During mapping of atrial fibrillation, they occasionally observed new activation fronts that indicated the presence of foci, 6,7 but these apparent anomalies were explained as the result of 3-dimensional reentry. Schematic representation of the 3 mechanisms described for atrial fibrillation.

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The endocardial surface is shown through the mitral and tricuspid valves, revealing the openings of the inferior vena cava IVCthe coronary sinus CSand the left pulmonary veins PV. The surfaces colored in orange represent the activation fronts and the arrows indicate the direction in which the wavefront is propagated, with a lighter leading edge and a darker refractory wake.

The grey areas represent lines of functional block. The hatched regions represent anisotropic fiber bundles: A Activation through multiple wavelets, with no localized point of origin, maintained by the dynamics of the activation fronts themselves. B Focal mechanism in which irregular fibrillatory activation has its origin in a high frequency automatic focus yellow star in a pulmonary vein. C Rotor anchored in the region of the left inferior pulmonary vein that drives activation and also produces fibrillatory conduction.

Studies of atrial activation during atrial fibrillation in humans have revealed a notable complexity, making it difficult to arrive at a simple definition using endocardial recordings. Already inWells et al 9 published a study in patients with atrial fibrillation following heart surgery in which isolated atrial electrograms were recorded over periods of up to 15 minutes via electrodes sutured in an unspecified region of the “atrial epicardium.

However, in all cases, analysis of a large number of complexes over time revealed variation in the intervals between individual complexes of up to ms with changes from highly organized electrograms to a disorganized pattern and vice versa.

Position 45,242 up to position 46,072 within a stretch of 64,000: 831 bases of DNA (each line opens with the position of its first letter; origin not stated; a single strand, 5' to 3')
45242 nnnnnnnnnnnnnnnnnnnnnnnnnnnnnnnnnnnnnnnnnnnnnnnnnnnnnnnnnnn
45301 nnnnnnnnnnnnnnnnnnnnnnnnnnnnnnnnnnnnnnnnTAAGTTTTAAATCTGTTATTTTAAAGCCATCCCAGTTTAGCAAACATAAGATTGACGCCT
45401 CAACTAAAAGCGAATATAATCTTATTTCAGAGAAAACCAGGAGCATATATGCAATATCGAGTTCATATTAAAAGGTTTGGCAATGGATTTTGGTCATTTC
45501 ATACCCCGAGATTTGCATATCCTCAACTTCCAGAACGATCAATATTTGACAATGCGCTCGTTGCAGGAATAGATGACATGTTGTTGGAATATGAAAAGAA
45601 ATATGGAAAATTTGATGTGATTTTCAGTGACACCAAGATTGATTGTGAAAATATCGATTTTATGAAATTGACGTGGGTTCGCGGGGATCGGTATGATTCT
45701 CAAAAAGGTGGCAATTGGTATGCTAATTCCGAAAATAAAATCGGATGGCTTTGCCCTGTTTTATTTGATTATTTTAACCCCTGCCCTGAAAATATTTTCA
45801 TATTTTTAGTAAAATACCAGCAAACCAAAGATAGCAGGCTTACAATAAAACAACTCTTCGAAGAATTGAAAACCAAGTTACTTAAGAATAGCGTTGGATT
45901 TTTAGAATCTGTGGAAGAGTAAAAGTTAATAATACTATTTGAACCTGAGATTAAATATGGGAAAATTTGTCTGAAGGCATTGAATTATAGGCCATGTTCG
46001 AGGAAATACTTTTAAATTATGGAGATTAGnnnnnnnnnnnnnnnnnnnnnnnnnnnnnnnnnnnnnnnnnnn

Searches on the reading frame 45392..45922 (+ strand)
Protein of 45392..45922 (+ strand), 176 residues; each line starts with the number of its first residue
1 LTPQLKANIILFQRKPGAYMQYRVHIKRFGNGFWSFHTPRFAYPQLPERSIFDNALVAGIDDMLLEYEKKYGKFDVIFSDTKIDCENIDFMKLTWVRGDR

This contrasted with the exquisite organization and regularity of the recordings obtained by the same group ventricuoar episodes of atrial flutter in the same clinical context. One limitation of that study was the short analysis time of 12 seconds actually very similar to that used in the study of Iza et al 1. A longer period of recording would probably increase the possibility of detecting greater variation in the local intervals.

Aleteo ventricular pdf file

The organization of electrical activity in the right atrium can be a,eteo in cases of atrial fibrillation with defective interatrial conduction. InSchuessler et al 19 demonstrated in dogs that localized reentry could provoke irregular fibrillatory activation of the atria that was indistinguishable from atrial fibrillation unless very detailed mapping of the origin of the activation was performed.

Later, the group led by Jalife demonstrated using optical venhricular in sheep that a stable rotor could sustain atrial fibrillation 20 Figure 1. These rotors were mainly located in the left atrium, while the right atrium tended to be passively and irregularly activated through the appearance of lines or regions in venntricular high frequency activation was blocked.

Local ablation of the anchor point of the rotor can prevent induction of atrial fibrillation in some experimental models 21 ; however, other models of functional reentry in the atrium have confirmed that rotors can migrate from one zone to another in both atria, 22 making the proposed “focal” ablation of these anchor points highly debatable.

Returning to the diagnosis of atrial fibrillation, we find that endocardial recordings in patients with irregular atrial activation and a changeable configuration in the ECG can exhibit highly variable patterns. It is easy to record electrograms from multiple points in the right atrium with multielectrode catheters, but the activity of the left atrium is usually only recorded from the coronary sinus.